> ...Karl Popper did make an attempt to explain
> free-will in term of "self-diagonalization" indeed. The basic and
> simple idea is that IF I can totally predict myself, then I have the
> opportunity to refute such a prediction. This is why in a trial your
> lawyer cannot invoke determinacy (like my client has made a murder, but
> really he was just obeying to the physical laws), because if such a
> determination can make sense then the "client" could have use in some
> responsible way to escape its murderer fate still without violating the
> physical laws. I don't pretend there is any rigor here.
> "Free from what?": Free from what you can determine. The one who can
> determine that heavy bodies fall, will soon or later be able to fly.
I was just about to make a post to this effect, and then when i read
down to the end i found it.
but so how could primes be said to have free will? primes are complex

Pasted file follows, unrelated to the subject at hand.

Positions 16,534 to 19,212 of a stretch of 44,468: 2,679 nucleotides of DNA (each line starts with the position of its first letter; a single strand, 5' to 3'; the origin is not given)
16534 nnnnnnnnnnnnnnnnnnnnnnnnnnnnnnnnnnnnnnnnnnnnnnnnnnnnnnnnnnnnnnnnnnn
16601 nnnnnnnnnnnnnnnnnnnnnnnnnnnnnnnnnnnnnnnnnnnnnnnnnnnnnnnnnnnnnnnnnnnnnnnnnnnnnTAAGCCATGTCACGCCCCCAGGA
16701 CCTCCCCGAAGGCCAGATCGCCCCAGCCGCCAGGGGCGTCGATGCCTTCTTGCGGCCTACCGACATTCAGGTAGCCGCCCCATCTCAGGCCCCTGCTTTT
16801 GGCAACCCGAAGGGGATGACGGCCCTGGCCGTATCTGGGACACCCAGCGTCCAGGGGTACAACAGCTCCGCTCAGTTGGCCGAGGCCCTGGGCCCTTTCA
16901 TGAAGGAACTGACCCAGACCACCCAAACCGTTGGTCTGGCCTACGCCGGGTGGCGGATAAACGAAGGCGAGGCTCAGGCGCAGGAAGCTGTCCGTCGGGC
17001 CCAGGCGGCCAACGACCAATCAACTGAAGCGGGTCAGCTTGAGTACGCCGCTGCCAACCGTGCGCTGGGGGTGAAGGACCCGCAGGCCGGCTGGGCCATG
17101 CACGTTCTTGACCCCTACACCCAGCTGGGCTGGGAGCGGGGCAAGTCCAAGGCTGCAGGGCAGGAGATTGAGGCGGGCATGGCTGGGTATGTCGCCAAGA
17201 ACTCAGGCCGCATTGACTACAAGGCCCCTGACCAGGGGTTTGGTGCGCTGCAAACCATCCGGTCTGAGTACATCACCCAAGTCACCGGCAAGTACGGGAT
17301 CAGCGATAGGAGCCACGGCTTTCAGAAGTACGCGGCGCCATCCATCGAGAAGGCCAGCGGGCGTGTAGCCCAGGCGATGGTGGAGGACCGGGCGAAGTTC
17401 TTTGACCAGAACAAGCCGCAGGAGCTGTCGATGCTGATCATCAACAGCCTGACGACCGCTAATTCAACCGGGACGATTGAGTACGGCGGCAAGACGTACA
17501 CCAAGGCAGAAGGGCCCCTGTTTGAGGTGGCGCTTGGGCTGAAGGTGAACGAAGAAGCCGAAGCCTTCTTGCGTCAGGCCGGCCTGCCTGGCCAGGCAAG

in the sense that they can not be predicted except by performing the
calculation they literally represent faster than some algorithm which
you are trying to beat.
likewise, one could surely calculate the outcome of a coin flip with a
sufficiently large and accurate number of measurements and fast
calculations, or even a human being, if you could accurately model
them and a sufficient amount of their local environment. there is no
shortcut to computing these things, you just have do all the hard work
quickly to make a prediction, so they are all complex, if not free.
however, as a person's local environment might plausibly contain a
computer which modeled their local environment and predicted their
behaviour. so the model would actually have to model itself, now
having to recalculate what the subject will do after every calculation
would take so long the subject would have already done something and
the model wouldn't be making a prediction any more!
this looks like a different order of magnitude of unpredictability to
what primes and coins have, because of the potential self-referential
perhaps the key is that primes and coins do not have a will, thus
remain indifferent to being predicted. so you might say they are
"free", but you could not say they had "freewill".
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